“I’m sluffing class”Uh, the English word is
"sloughing", originally meaning to shed or get rid of dead skin, but
generalized to mean getting rid of something unwanted or unnecessary. It dates
back 200 years or so. Not unique to or originating in Utah. "I've got shotgun!"Seriously? I grew up with this as
a non-Mormon in Southern California half a century ago. The general American
usage (with respect to cars) dates to the 1950s. Nothing particularly
"Utahn" about it. On the other hand, that double-consonant
thing? ("kit-ten") I have adult children approaching middle age who
lived in Utah when young, have lived outside of Utah most of their adult lives,
and still do that.
Furh-git it! Dang!Mute point (also outside of UT but the norm here
IMO)Battrey (at least my mom said that - but she could have brought it
from rural Colorado as a kid)Oh, and lest we forget, I know these
things because I'm from... ...Eeuu-taw.
When we built small wooden structures in trees as kids in California we called
them tree forts. In Utah they are called tree huts.
I went to BYU for a year in 1960-61. I was from Boise.I was
astounded at hearing things like I LAK Riden HARSES, American FARK, popCARN,
GOIN down TUH Saint JARGE. But my mother said CARN (grew up is southern
Idaho).I've traveled through and worked in nearly every US
state. New York accent is the worst in my opinion, very nasal. Wisconsin and
Minneapolis has a unique nasal accent (the movie Fargo does a good job with that
accent). The good ol' Dixie accent has all but died out. Texas drawl still
exists ...But the American TV accent is slowly destroying regional
In St. George some people played a horpsicard, not a harpsichord. My mother was
from the New England area. When she met my father in New York, she thought that
his name, Moroni, was the most beautiful man's name she ever heard. But she
had a hard time before she learned that forming was really farming.
TAS, it's interesting, I lived in American Fork from 1996 through last
year, among a lot of old folks you would expect to speak with that accent, but
I have NEVER heard that pronunciation, except when someone was joking.
With regard to "Lay-un" and "moun-un," don't forget the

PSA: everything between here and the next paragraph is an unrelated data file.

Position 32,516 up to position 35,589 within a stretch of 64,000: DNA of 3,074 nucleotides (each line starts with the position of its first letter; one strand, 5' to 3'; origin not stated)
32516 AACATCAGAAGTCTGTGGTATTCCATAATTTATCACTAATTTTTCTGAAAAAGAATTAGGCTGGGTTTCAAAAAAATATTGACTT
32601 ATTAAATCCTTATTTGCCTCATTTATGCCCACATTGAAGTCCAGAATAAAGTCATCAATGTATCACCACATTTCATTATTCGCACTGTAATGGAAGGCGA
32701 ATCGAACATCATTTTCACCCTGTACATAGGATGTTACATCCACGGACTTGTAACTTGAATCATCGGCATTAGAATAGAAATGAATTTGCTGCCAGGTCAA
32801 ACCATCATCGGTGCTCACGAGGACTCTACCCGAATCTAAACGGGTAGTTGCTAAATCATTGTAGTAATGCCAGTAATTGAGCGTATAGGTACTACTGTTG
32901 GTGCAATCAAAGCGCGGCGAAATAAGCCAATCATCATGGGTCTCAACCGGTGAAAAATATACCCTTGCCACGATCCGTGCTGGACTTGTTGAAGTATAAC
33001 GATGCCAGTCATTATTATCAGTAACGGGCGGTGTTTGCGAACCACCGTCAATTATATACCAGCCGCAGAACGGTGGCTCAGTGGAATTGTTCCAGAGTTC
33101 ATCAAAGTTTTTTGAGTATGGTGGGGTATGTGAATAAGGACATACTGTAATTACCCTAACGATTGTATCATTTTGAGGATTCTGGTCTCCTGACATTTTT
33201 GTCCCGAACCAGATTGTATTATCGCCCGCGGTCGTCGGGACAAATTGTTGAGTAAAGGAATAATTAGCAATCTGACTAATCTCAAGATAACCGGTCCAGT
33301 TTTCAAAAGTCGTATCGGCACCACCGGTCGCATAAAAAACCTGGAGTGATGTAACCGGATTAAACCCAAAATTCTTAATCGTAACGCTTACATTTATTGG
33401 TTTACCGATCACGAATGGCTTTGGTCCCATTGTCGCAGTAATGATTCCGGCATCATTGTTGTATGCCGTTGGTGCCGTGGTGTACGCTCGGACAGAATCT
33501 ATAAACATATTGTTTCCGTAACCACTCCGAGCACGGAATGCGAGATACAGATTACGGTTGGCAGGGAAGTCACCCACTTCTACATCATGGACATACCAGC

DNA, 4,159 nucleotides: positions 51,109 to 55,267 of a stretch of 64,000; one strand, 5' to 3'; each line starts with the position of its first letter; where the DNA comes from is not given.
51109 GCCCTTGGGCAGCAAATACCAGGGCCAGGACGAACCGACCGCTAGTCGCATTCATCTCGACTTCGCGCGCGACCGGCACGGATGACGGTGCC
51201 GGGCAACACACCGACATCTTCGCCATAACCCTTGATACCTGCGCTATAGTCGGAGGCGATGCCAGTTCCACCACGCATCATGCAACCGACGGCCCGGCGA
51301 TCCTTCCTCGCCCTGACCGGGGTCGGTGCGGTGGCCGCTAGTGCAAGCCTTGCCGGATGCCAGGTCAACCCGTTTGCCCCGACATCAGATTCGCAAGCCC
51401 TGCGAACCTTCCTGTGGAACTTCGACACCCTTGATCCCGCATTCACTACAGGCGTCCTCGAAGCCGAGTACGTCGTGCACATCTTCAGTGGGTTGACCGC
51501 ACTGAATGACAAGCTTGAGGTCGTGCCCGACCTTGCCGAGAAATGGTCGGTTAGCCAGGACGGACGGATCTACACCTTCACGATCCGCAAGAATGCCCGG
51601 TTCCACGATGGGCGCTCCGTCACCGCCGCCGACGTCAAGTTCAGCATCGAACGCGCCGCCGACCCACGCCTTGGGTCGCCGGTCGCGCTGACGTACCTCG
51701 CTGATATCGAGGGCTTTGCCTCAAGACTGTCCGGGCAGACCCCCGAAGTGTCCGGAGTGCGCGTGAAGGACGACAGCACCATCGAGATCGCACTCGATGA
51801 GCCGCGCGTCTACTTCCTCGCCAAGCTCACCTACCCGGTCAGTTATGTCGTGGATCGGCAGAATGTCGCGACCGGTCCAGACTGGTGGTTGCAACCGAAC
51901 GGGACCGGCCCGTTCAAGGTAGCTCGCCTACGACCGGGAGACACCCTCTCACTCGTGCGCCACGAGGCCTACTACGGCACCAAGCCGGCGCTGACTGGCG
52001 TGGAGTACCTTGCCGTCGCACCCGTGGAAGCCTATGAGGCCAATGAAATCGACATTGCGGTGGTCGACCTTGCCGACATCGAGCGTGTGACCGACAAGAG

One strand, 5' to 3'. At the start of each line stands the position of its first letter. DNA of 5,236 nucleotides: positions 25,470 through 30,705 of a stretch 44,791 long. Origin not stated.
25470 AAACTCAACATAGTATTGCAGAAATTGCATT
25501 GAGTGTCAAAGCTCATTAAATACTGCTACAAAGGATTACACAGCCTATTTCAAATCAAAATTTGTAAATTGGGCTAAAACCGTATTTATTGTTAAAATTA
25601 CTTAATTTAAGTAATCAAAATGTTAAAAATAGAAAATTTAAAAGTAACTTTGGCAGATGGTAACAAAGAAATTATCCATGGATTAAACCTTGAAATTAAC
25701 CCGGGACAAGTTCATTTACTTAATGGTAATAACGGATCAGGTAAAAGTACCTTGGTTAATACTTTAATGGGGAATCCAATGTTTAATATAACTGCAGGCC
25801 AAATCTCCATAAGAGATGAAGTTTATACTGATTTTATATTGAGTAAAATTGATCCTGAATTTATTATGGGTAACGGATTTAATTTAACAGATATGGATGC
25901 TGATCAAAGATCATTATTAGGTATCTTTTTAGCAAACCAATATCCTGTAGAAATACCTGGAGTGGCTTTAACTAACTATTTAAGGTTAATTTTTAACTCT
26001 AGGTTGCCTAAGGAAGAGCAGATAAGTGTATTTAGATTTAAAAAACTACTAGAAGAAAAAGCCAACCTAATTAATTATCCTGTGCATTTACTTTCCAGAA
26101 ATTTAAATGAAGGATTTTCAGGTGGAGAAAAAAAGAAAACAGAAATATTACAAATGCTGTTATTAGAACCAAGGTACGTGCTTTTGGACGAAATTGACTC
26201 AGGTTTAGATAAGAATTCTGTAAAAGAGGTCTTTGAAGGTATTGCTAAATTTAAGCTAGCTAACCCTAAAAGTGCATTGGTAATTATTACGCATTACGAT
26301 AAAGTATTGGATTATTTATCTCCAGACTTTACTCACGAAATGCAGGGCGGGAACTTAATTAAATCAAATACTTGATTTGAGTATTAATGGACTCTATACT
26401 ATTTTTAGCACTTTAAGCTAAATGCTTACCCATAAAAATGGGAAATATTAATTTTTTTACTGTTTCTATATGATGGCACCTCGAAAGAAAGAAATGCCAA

distinct glottal stop between the two syllables. That's quintessential
Totally from Utah if you end any conversation with:Thaaaaaaaaaaaaaaaaaaaanks!
More things seem to be "for sell" in Utah than in other states I've
Saying ‘tuh’ Instead of ‘to’‘Pray for
moisture’‘Home’ instead of ‘house’ (people
in Utah buy a home, not a house)
Do you have fry sauce!
From Paysun, "Oh my word!" "ruff" Helped my dad on the ruff.
Don't forget that: mountain = mou-ENLayton = lay-UNcrayon
= crahnhundred = HUN-erdmirror = meerand we all go "up to
Fetch, we have also taken the term "you bet" or "you betcha" to
a new level - at least on Sundee!
@ TAS - Tehachapi, CAlol I love it that is funny oh and by the way I
am also from Tehachapi!!!
I recall being shocked that one of my dignified and well educated teacher
coworkers in Utah pronounced "tourist" as tor-ist. And when a cousin
visited me (from Colorado) and pronounced "Hurricane" as if it were a
storm, I thought it was funny because by that time I was sounding like I was
from Utah too. Later I acquired a daughter-in-law from Hurricane and now I can
hardly say that name as if it is a storm. One of the first times I heard "Oh
my heck" it was uttered by the grandson of a prophet, who was in our
carpool. I assumed it must be acceptableAs a child, I learned
Spanish in Costilla County, Colorado. I didn't know enough to be
proficient, and when I took Spanish at BYU, I learned that the Spanish I learned
in Costilla County was entirely different. Locality dialects are fascinating!
@LoveToRide - Actually, creek is pronounced "crick" in more parts of the
country than just Utah - a quick Google Search on "creek vs crick" will
give you the background. I grew up outside Utah and heard "crick" used
more frequently than I have ever heard since moving here. But this all reminds
me of an old story I heard when I was much younger. Back in the 30's a
USGS mapping team was gathering information to update their topographic maps in
a rural part of the US. The young team lead asked an "old-timer" what a
small creek in the area was called. He told the team that everyone around there
just called it "the crick". When the map was finally published, the
old-timer bought one to see how it turned out. He noticed that the creek was
now labeled "Crick Creek". He scratched his head and said, "Wonder
why that smart young feller got it backwards?"
I am a proud graduate of Brigham Young Universty
I'm from American Fark where they feed carn to harses.
I’ve heard that “creek” is commonly pronounced
“crick” around parts in Utah.